Topic: Miller College of Business
June 18, 2010
Manufacturing will recover to pre-recession levels in the next two years in states with low tax rates, a diverse collection of manufacturing industries and strong government services, says a report from Ball State University.
The 2010 Manufacturing and Logistics Report Card, prepared by Ball State's Center for Business and Economic Research (CBER), grades all 50 states in several areas, including manufacturing and logistics health, human capital, cost of benefits, global position and diversification of industries, state level productivity and innovation, tax climate and venture capital activities.
The report was prepared by CBER at the request of Conexus Indiana, the state's advanced manufacturing initiative. It is available at http://cber.iweb.bsu.edu/research/2010/.
Michael Hicks, CBER director, believes America's manufacturing output could return to the high point of 2006-07 sometime in 2011-12 as companies ramp up production to meet growing consumer demand. Manufacturing is a cornerstone of the U.S. economy and millions of jobs were eliminated during the recent recession.
"There is a great deal of pent up angst to expand or update existing manufacturing facilities or to simply build new ones," Hicks said. "Those states with low tax rates and policies favorable to business creation will be the first to see new facilities in the next 18 to 24 months."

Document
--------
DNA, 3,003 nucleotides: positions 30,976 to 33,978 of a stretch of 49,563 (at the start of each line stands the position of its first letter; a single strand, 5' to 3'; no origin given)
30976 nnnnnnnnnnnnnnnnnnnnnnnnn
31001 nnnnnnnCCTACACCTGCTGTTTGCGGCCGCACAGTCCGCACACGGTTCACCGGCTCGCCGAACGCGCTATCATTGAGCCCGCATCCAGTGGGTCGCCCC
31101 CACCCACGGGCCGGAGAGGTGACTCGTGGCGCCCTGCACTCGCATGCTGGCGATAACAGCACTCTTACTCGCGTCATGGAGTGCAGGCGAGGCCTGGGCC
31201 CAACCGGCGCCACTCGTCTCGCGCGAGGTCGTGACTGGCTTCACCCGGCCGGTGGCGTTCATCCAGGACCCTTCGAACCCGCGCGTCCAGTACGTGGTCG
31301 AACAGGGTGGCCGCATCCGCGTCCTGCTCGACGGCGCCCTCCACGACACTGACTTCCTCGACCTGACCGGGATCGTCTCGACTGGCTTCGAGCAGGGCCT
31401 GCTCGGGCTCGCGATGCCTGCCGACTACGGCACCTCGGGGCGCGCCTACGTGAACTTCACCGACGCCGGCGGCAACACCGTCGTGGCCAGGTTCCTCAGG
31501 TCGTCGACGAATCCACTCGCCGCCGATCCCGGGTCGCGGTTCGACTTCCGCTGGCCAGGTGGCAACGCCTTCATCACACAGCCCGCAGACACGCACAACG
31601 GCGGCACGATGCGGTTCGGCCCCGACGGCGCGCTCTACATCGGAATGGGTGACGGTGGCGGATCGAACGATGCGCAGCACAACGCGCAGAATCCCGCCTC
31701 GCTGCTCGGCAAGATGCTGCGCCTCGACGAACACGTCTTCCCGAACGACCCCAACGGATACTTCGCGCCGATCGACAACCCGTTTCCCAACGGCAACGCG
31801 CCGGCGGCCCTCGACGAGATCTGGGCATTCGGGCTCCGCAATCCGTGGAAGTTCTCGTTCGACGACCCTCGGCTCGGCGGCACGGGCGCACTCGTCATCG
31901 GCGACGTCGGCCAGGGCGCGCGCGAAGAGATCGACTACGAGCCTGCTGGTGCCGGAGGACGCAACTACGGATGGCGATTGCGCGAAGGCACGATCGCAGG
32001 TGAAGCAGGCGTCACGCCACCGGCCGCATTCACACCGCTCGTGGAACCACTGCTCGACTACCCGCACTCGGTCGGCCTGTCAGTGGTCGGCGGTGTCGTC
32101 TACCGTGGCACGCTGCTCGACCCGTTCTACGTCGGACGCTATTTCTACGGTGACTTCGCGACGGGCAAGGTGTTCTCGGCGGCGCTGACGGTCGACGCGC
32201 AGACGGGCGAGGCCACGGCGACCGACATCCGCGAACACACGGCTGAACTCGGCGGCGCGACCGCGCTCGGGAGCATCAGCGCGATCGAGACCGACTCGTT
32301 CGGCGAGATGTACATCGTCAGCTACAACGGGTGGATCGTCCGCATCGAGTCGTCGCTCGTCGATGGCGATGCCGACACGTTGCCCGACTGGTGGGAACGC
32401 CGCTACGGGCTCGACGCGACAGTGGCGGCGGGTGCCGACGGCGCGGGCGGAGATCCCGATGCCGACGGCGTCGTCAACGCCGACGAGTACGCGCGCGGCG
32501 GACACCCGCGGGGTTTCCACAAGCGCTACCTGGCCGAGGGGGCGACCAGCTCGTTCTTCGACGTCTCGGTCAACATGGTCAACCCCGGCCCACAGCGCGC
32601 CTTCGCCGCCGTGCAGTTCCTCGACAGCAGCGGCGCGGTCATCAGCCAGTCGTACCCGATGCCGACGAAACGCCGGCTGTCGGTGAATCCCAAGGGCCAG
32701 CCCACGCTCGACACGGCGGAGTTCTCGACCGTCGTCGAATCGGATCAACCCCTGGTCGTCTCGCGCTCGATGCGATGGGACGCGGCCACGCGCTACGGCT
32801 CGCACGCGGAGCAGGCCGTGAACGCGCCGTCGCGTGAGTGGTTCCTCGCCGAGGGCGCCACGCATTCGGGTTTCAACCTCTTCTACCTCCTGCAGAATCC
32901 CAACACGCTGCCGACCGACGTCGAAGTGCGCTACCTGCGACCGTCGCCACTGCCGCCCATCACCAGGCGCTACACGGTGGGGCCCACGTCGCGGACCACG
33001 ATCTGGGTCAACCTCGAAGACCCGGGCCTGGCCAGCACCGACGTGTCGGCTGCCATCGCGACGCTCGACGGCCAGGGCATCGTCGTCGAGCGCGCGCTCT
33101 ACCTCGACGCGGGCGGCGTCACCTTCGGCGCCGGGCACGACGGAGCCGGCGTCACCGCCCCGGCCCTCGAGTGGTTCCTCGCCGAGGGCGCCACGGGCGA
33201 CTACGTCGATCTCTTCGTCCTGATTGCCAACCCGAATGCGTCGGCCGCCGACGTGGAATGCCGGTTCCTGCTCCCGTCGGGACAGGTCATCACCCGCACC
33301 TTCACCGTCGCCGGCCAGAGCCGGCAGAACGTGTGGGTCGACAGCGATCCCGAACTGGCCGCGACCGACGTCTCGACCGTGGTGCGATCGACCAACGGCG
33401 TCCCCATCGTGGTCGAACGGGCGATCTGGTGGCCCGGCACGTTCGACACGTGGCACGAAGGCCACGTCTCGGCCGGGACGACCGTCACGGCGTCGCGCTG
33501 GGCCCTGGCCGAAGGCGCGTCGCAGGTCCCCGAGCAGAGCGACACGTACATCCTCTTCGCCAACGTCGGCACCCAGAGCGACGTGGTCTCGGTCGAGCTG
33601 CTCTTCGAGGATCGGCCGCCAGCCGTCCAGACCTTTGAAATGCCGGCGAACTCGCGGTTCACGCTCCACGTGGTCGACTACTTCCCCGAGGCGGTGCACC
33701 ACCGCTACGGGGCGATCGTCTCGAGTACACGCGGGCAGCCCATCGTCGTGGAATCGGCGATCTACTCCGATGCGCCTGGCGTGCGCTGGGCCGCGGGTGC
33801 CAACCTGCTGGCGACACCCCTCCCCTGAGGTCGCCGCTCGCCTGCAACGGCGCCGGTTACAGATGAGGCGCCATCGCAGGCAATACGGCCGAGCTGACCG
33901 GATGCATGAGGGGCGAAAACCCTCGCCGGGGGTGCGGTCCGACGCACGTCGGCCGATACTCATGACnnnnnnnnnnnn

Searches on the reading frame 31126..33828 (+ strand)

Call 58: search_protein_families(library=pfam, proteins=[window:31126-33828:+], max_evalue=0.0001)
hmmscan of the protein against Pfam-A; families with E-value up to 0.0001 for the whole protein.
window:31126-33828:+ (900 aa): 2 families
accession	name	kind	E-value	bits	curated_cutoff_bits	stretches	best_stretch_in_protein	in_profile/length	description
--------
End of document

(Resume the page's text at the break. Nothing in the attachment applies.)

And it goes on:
The top five states for best tax climate are Florida, Indiana, Missouri, Montana and Utah while the worst are Alaska, Arkansas, Mississippi, Nebraska and Wyoming.
"The study found that most of the Sun Belt states are enjoying real growth in manufacturing because they've been able to keep taxes low while improving government services, such as funding K-12 schools and higher education," Hicks said. "Unfortunately, many states with small populations and those with inept state governments — Michigan in particular — received poor grades."
He believes Michigan and California may not be able to attract new businesses in the forecastable future because they are cutting school funding and services while raising taxes in order to balance state and local budgets.
Hicks also pointed out that states diversifying their manufacturing activity suffered less volatility than states relying on a single sector such as transportation and the auto industries.
The top five states for diversification are Kansas, Mississippi, Tennessee, Virginia and Washington. At the bottom of the list are Alaska, Idaho and New Mexico with Fs while Arizona, California, Massachusetts, Nevada, Oklahoma, Vermont and Wyoming received Ds.
"Indiana gets an A for manufacturing and tax policies but is too reliant on the auto and transportation industries," Hicks said "However, we are one of many states trying to attract new types of manufacturing and logistics operations. As a state diversifies its manufacturing base, it shouldn't be hurt as badly when a particular industry falls on hard times. This is what happened when the auto industry fell on its face in the last few years."